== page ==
• Folks, J. L. (1995). A conversation with Oscar Kempthorne. Statist. Sci. 10 321-336.
  • Fontdevila, A. (1995). Genetics andecology of natural populations. In Genetics of Natural Populations (L. Levine, ed.) 198-221. Columbia Univ. Press.
  • Galton, F. (1869). Hereditary Genius: An Inquiry into Its Laws and Consequences. Macmillan, London.
  • Good, I. J. (1956). Which comes first, probability or statistics? J. Inst. Actuaries 82 249-255 [reprintedin Good Thinking by I. J. Good(1983) 59-62].
  • Grignola, F. and Hoeschele, I. (1997). Mapping linkedquantitative trait loci via residual maximum likelihood. Genet. Sel. Evol. 29 529-544.
  • Guo, S. (1995). Proportion of genome shared identical by descent by relatives: concept, computation, andapplications. Amer. J. Human Genetics 56 1468-1476.
  • Harville, D. A. (1975). Experimental randomization: Who needs it? Amer. Statist. 29 27-31.
  • Herrnstein, R. J. and Murray, C. (1994). The Bell Curve: Intelligence and Class Structure in American Life. Free Press, New York. Hinkelmann, K. (1963a). Design andanalysis of multi-way genetic cross experiments. Ph.D. dissertation, Iowa State Univ. Hinkelmann, K. (1963b). A commonly occurring incomplete multiple classification model. Biometrics 19 105-117.
  • Hinkelmann, K. (1997). The Kempthorne-parametrization for asymmetrical factorials. Technical Report 97-7, Virginia Polytechnic Inst. andState Univ.
  • Hinkelmann, K. (2000). Statistics as a science, art, andpower-a personal account. Technical Report 00-2, Virginia Polytechnic Inst. andState Univ.
  • Hinkelmann, K. and Alcorn, J. S. (1998). Randomization analysis of replicatedcomplete block designs. J. Comb. Info. Systems Science 23 317-332.
  • Hinkelmann, K. and Kempthorne, O. (1963). Two classes of group divisible partial diallel crosses. Biometrika 50 281-291.
  • Hinkelmann, K. and Kempthorne, O. (1994). Design and Analysis of Experiments. 1: Introduction to Experimental Design. Wiley, New York.
  • Hinkelmann, K. and Stern, K. (1960). Kreuzungspl¨ane zur Selektionsz ¨uchtung bei Waldb¨aumen. Silv. Genet. 9 121-133.
  • Jensen, A. (1969). How much can we boost IQ andscholastic achievement? Harvard Educ. Rev. 39 1-123.
  • Kempthorne, O. (1947). A simple approach to confounding and fractional replication in factorial experiments. Biometrika 34 255-272.
  • Kempthorne, O. (1952). Design and Analysis of Experiments. Wiley, New York.
  • Kempthorne, O. (1953). A class of experimental designs using blocks of two plots. Ann. Math. Statist. 24 76-84. Kempthorne, O. (1955a). The randomization theory of experimental inference. J. Amer. Statist. Assoc. 50 946-967. Kempthorne, O. (1955b). The correlations between relatives in random mating populations. Cold Spring Harbor Symposia on Quantitative Biology 22 60-78.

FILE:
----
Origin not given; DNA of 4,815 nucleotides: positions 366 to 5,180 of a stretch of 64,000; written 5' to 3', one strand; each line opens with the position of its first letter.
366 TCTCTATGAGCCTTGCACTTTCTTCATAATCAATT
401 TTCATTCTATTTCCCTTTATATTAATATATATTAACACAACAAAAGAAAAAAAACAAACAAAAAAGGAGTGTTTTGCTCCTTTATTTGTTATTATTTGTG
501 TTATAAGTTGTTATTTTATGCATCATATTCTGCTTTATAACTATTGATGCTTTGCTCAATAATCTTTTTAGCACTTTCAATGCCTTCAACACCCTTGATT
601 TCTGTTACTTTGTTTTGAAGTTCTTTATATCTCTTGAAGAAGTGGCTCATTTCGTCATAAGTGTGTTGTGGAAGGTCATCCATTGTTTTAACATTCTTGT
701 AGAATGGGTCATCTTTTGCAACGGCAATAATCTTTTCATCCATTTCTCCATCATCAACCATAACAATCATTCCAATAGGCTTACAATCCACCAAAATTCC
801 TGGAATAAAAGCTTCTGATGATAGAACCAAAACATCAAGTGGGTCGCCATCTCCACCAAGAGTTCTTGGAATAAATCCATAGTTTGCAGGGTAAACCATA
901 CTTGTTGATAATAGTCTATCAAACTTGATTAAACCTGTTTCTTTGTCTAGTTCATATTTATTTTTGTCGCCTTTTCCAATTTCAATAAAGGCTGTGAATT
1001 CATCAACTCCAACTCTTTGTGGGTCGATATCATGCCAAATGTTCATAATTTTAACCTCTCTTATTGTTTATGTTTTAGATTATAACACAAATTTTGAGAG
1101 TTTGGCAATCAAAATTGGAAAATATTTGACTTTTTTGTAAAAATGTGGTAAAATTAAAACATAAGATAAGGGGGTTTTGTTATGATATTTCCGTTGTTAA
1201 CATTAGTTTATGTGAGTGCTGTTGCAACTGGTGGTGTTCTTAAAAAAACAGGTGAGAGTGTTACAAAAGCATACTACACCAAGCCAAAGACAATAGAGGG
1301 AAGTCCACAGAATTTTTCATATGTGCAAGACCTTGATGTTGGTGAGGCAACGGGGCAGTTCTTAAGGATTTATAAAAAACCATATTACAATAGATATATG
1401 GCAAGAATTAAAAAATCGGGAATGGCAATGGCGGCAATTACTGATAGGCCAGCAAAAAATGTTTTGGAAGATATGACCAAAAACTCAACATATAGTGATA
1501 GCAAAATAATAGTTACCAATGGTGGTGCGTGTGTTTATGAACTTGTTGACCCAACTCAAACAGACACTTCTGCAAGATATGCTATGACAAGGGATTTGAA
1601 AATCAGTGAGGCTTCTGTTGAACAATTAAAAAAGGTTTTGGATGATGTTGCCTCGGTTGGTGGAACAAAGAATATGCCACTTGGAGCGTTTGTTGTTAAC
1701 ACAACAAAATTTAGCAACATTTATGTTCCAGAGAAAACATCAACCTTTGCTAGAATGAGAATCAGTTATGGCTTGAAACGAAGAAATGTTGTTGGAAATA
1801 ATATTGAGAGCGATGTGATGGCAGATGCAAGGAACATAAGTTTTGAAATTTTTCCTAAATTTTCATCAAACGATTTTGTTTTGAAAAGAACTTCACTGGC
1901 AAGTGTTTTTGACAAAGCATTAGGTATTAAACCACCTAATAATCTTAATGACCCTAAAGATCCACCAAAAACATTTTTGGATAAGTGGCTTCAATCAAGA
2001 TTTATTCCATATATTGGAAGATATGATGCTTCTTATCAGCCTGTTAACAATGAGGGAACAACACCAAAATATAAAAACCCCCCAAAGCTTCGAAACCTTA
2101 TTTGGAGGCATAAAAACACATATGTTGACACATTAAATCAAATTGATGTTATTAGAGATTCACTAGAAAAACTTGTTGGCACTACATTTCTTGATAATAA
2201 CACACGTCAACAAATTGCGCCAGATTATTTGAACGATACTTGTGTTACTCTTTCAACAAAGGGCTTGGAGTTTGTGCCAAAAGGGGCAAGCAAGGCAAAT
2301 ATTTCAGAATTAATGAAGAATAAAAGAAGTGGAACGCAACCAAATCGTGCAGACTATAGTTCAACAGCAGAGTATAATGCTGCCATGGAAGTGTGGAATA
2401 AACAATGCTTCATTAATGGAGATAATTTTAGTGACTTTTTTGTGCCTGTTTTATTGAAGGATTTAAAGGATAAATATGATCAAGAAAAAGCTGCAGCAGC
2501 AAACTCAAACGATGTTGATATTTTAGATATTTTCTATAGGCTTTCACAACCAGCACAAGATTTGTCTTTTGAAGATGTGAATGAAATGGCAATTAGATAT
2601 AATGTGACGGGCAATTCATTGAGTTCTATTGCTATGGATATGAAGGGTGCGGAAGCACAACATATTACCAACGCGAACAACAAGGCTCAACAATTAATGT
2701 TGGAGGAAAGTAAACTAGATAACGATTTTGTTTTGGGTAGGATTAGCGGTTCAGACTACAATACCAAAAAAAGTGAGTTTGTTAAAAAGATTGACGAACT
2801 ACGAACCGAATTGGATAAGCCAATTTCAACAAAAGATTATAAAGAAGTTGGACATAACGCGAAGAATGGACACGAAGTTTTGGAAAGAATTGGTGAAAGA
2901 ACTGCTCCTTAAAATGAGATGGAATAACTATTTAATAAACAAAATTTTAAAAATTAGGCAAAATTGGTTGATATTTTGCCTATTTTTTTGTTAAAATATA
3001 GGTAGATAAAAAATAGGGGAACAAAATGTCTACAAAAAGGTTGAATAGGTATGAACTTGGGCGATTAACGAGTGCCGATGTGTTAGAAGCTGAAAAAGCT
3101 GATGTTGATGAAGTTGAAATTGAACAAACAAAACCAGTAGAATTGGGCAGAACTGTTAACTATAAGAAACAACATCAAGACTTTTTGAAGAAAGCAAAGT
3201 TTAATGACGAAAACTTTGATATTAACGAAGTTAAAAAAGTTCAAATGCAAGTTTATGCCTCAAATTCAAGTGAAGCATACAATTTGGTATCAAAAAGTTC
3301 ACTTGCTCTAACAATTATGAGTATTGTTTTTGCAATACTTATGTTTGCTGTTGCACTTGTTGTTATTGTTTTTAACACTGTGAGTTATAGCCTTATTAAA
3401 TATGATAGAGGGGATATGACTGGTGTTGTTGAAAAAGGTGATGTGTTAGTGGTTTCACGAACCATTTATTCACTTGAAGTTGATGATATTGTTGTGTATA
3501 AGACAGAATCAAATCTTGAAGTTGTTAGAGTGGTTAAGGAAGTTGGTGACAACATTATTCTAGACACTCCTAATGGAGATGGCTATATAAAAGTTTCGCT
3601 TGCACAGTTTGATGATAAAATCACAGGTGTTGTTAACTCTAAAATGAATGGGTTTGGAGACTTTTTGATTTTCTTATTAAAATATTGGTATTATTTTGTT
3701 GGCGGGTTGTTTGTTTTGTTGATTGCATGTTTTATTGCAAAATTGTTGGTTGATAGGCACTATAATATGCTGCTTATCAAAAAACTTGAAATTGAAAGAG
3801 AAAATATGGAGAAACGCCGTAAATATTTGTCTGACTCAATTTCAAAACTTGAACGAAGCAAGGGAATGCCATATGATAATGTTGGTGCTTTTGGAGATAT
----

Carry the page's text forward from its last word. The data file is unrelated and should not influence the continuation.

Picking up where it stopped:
• Kempthorne, O. (1957). An Introduction to Genetic Statistics. Wiley, New York.
  • Kempthorne, O. (1966). Some aspects of experimental inference. J. Amer. Statist. Assoc. 61 11-34.
  • Kempthorne, O. (1972). Theories of inference anddata analysis. In Statistical Papers in Honor of George W. Snedecor (T. A. Bancroft, ed.) 167-191. Iowa State Univ. Press, Ames.
  • Kempthorne, O. (1975). Inference from experiments andrandomization. In A Survey of Statistical Design and Linear Models (J. N. Srivastava, ed.) 303-331. North-Holland, Amsterdam. Kempthorne, O. (1976a). Of what use are tests of significance andtests of hypothesis? Comm. Statist. Theory Methods 5 763-777. Kempthorne, O. (1976b). Discussion of "On rereading R. A. Fisher." Ann. Statist. 4 495-497.
  • Kempthorne, O. (1977). Why randomize? J. Statist. Plann. Inference 1 1-25.
  • Kempthorne, O. (1978). Logical, epistemological andstatistical aspects of nature-nurture data interpretation. Biometrics 34 1-23.
  • Kempthorne, O. (1979). In dispraise of the exact test: reactions. J. Statist. Plann. Inference 3 199-213. Kempthorne, O. (1984a). Statistical methods and science. In W. G. Cochran's Impact on Statistics (P. S. R. S. Rao and J. Sedransk, eds.) 287-308. Wiley, New York. Kempthorne, O. (1984b). Science, statistics, andphilosophy. Unpublishednotes of colloquium presentedat Virginia Polytechnic Institute andState Univ. Kempthorne, O. (1984c). Revisiting the past andanticipating the future. In Statistics: An Appraisal (H. A. Davidand H. T. David, eds.) 31-52. Iowa State Univ. Press, Ames.